Sunday, December 23, 2012

Sunday word, 23 Dec 2012

Model of Surrender
Advent4 C (23 Dec 2012)
Homily of Fr. Paul Panaretos, S.J.
Can anyone identify with this? “Many things distract me from entering Advent and preparing for Christmas.” I can. To admit distraction suggests being self-aware. To admit distraction from entering Advent and its Christmas preparation suggests being aware we are ignoring God inviting us to grow more alert to self and God in Jesus by their Spirit at work in us. Their work brings us to life now and will give us life—what we call our salvation. The Trinity gives us life. Can we give life to ourselves? Can we save our selves? Is God’s saving life in our power? Our measure of power can mislead us.

We are not the first to be misled. The passage from Prophet Micah we heard described God’s power in God’s Anointed. God chose to act so people might identify the messiah and join with him. Yet to many Jesus did not seem to fulfill the prophecy: he was gentle not firm, as the word caused some to think. He was not strong as people expected or measured strength. Nor did divine majesty blindingly radiate from him; and as far as greatness, Jesus’ origins were obscure—even scandalous.

Those who did recognize Jesus as Messiah were differently disposed from those who could not: those who recognized Jesus as Messiah were vulnerable; they acknowledged their limitations and weakness; they weren’t numbered among great ones. If they sat with us here, we probably would long to get away.

Many Micah addressed struggled long and hard against all those things they were: weak, limited, without clout, anonymous. Without power to change their circumstances they grew not to be obsessed with power. Advent invites us to grow docile that way. Our culture, indeed human nature, isn’t fond of docility of spirit. A docile spirit is not resigned nor wimpy nor whiny. Not at all! Docile means willing to learn, and not facts only but other people. Docile spirits help us focus and attend to God at work in us. In prophetic language: Behold, I come to do your will. Christians early recognized Jesus  in those words. When Christ came into the world, he said: I come to do your will. Advent reminds us how Christ came into the world: he was born of an obscure woman, neither wealthy nor powerful, who surrendered herself to an inviting, gracious God.

Yet much distracted Mary! How could she embody God into the world? How would it affect her future and Joseph, her betrothed? Her family, friends, all of Nazareth? Mary surrendered her distractions, her expectations, her fears to God who invited her. Her surrender changed history. We overheard again two effects of that change in one of history’s most intimate personal exchanges. Elizabeth proclaimed her relative blessed among feminine humanity. Elizabeth spoke not on her authority: she was filled with the Holy Spirit. Her prophetic insight was about that present moment. (Prophecy is not only about the future; it is also present as Elizabeth showed.) She also named Mary almost casually: mother of my Lord. As mother she gave God our human nature. Giving God our human nature gave Mary her mission. From the safety of home Mary set out in haste; from perplexed girl to a focused servant of an aged woman, whose dead womb was fully alive; from distracted fiancĂ©e to joyful young woman of promised blessing.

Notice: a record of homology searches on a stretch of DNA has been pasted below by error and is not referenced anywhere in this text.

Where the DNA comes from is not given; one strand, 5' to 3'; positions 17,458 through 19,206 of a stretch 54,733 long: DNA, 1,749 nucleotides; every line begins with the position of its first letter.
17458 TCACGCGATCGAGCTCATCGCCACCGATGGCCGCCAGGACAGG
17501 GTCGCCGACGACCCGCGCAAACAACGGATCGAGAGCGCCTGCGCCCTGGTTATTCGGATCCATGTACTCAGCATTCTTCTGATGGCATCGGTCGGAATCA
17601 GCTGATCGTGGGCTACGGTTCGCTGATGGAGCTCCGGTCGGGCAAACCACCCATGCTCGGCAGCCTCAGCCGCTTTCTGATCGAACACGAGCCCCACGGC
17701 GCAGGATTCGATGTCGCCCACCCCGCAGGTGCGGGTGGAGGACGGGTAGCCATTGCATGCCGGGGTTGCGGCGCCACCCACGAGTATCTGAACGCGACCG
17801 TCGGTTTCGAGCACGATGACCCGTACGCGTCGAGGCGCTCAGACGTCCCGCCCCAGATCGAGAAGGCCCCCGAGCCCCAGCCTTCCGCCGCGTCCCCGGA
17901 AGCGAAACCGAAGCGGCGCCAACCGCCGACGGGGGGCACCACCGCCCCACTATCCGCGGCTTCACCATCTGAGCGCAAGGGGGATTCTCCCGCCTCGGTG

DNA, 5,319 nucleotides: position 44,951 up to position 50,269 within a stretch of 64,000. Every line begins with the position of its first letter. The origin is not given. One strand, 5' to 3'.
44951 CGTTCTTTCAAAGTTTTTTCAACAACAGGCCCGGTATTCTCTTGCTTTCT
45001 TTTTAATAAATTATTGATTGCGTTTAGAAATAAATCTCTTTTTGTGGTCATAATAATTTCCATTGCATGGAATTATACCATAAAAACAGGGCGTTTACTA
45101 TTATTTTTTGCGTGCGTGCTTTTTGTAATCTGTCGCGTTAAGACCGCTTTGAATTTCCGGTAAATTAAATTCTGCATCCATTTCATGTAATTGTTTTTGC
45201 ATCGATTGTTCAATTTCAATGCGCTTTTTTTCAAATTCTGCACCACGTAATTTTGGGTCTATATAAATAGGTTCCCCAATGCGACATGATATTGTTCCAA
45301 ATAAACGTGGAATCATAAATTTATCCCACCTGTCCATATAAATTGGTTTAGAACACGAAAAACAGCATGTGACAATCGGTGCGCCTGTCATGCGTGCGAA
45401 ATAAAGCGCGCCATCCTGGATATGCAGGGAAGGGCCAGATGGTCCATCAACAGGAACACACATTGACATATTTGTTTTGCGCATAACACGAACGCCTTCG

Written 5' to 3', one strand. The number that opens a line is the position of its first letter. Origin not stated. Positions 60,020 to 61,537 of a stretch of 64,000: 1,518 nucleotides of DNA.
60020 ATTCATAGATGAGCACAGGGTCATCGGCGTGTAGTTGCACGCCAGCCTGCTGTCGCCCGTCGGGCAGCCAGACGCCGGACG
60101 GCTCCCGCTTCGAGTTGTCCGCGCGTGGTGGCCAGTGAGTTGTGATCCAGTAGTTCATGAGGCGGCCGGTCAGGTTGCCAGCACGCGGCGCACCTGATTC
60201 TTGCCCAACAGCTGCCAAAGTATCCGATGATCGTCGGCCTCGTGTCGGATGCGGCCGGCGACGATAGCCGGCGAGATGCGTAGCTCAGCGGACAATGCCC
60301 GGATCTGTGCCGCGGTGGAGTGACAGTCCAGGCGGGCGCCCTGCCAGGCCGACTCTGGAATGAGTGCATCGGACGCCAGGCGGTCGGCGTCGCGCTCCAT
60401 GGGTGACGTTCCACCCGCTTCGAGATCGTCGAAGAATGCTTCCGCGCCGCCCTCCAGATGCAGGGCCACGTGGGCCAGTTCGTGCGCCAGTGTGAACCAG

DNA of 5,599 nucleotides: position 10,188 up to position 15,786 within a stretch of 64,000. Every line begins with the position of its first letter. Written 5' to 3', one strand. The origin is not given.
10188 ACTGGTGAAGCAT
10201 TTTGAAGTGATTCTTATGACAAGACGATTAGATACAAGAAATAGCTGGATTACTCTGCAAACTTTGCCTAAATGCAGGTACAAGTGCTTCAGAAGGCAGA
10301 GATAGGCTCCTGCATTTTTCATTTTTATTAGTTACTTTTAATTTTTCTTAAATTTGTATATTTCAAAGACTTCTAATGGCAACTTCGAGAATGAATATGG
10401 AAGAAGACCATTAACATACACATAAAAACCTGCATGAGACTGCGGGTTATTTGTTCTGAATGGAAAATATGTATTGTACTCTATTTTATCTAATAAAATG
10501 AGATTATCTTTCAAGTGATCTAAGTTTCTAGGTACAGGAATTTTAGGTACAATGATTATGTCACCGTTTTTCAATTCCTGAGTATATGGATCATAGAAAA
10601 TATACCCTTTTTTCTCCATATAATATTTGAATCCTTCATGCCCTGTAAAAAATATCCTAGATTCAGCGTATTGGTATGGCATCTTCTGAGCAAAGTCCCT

Elizabeth praised Mary because Mary believed. Note what Mary did: she hastened to Elizabeth.  Mary put her belief into action; she modeled for us that living our faith means putting belief into action. Mary aligned herself with God’s desire; then she let it shape her actions. Mary did not allow belief to be ideas: she exercised it. Belief was and is a way of living.

Micah’s prophecy—that the Messiah would be firm, mighty, radiating divinity—was no idea for Mary. She dreamed it. Mary aligned herself with God’s eternal dream for humanity, making it her deep desire. She surrendered to it, though she may never have thought to play the role in it God asked of her. Devotion to Mary includes imitating her. We all bring forth Messiah Jesus by living our faith.1 If Micah’s prophecy is just an idea for us, we would not try to surrender to God’s desire for each of us. To recall Mary hastened to serve Elizabeth frees us to respond to Advent’s invitation to surrender to prophetic language we often use all too casually. To recall Mary hastened to serve Elizabeth frees us to respond to God’s daily invitation to make Jesus present by the ways we live our faith. 

In your daily 15 minutes with Jesus this week
  • Surrender to the Trinity’s love for you.
  • Ask Mary to present you to her son.
  • Converse with Jesus: express to him your awe that in him God shared our human nature.
  • Ask Jesus to free you more to welcome his divinity both hidden in our humanity and at work through you to make his desires come alive today.
  • Close saying slowly the prayer Jesus taught us. To pray, thy kingdom come, means to pave the way for it in ways gentle, strong, focused, prophetic and to grow more aware we are blessed even in ways we cannot see.

Link to this homily’s Spiritual Exercise

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  1. See St. Ambrose, Commentary of St. Luke, Book 2.

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Wiki-image by Vassil of the Visitation was released into the public domain. Wiki-image of score for O Antiphon of 23 December is in the public domain in the U.S.

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